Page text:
Nine months expecting, then suddenly, your precious bundle of joy is here; a new face, a new person, your little person, here at last, ready for his or her shot at the world. For the next few days, maybe even the next few weeks, if your fortunate enough to have an employer who offers maternity leave, it's just you, your newborn baby, and your significant other. A happy, nuclear family, living, enjoying the first several days of a new life. Then, as suddenly as it happened, the time's up; and it's back to work for mom and dad. That means it's off to day care for the little one, and before you know it, you’ve got your first day care bill.
According to iowachildcare.net, that tab on average, runs up to about $200 a week. No small sum for a burgeoning family. For a family living under the poverty line or for single parents working for minimal to sub-par wages, it might as well be a bankruptcy notice. According to NPR, on average, Americans are spending 34 percent on their income on childcare. Take a moment to consider what that statistic implies. Around our nation, families are spending one-third of their income to have their child supervised, just so they can go to work, to pay their childcare bill. To any rational human being, this should come off as not only asinine, but also as a complete drain on the economic output of the American family. Instead of spending one-third of their income on new cars, clothes, vacations, food, and pass times, Americans are spending one-third of their income just to have the ability to work.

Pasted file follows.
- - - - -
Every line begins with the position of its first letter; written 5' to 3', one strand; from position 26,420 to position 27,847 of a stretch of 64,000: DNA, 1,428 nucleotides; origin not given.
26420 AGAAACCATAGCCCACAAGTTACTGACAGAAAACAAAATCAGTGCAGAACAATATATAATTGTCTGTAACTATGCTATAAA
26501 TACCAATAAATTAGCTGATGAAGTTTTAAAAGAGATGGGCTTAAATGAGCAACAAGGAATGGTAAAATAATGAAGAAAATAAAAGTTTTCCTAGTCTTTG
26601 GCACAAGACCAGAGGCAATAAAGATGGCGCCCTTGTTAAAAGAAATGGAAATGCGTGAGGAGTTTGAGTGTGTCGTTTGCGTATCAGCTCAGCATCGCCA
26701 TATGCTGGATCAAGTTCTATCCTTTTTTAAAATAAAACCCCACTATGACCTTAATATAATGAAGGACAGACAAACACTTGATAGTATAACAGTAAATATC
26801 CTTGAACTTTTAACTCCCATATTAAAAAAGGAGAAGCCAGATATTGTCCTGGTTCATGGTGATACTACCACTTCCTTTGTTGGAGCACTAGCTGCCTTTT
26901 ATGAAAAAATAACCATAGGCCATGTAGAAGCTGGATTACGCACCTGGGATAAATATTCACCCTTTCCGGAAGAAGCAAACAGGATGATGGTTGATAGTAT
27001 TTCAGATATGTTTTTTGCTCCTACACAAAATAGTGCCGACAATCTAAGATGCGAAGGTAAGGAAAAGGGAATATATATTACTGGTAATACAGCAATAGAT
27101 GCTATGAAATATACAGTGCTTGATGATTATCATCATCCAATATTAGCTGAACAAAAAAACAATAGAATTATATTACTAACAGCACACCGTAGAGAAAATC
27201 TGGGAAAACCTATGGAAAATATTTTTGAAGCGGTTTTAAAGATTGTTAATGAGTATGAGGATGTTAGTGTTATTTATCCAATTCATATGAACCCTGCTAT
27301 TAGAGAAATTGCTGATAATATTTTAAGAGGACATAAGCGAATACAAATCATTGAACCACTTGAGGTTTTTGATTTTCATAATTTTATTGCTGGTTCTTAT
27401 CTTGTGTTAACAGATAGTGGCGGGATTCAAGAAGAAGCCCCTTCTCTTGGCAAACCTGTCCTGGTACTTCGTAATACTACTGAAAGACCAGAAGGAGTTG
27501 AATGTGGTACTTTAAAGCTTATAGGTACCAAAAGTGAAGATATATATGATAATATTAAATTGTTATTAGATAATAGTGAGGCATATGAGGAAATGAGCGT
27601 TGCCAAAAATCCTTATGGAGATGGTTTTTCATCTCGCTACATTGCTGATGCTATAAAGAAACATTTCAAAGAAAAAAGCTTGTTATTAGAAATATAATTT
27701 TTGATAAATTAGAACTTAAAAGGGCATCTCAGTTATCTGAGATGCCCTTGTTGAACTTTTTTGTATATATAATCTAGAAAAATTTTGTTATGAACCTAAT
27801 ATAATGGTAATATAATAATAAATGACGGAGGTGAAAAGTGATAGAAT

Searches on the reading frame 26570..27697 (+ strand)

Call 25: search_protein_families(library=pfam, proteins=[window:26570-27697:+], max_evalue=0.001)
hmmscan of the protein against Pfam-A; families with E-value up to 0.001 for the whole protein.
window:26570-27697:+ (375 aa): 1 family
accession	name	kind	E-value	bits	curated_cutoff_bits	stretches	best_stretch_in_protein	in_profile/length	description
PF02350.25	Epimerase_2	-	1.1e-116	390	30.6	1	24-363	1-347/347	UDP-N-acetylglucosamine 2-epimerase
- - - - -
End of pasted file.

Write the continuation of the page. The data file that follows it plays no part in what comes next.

For many, the costs outweigh the benefits, and in homes where both parents work, some are opting out, with one parent choosing to stay at home to care for their children, instead of pursuing their career, and bringing income into the household. While this isn’t a bad thing per say, in today’s economy, where wages are stagnant and the cost of living continues to increase, it is a resolution of poverty for many. Of course, it is a terrible reality that we have created a society which denies a family the right to have one member stay home and raise their children themselves, but nonetheless, it is the reality. While that reality may be a long way off from changing for the better, there are steps that can be taken, by communities and by state legislatures, to relieve the disproportionate burden that has been placed on working families.
In this politically charged time, we have seen the growth of a rapidly spreading progressive movement, a movement which among its many aims has called for the creation of a tuition-free college initiative. While a noble and wise call to action, such legislation doesn’t go far enough. The people of Iowa, and the people of our nation as a whole, should take into consideration the creation of a state, or nationwide, public day care and early learning system. Our society has always professed the belief that education is not only a right, but the essential lifeblood of representative democracy. That education should precede the elementary level, being available in the form of head starts and publicly funded day care.
In taking such action, we will not only be giving a head start to the youngest and most fertile minds of our country, we will be releasing millions of American families from the unnecessary financial burden of childcare. Access to education and childcare should be an inalienable right in the wealthiest nation on the face of the Earth. Americans should not have to lose one-third of their income just to work.
The time for a public childcare system is now, and the time has come to put our children, and the working families of America, first.
Dillion Daniels graduated from and lives in Mason City. Email him at email@example.com.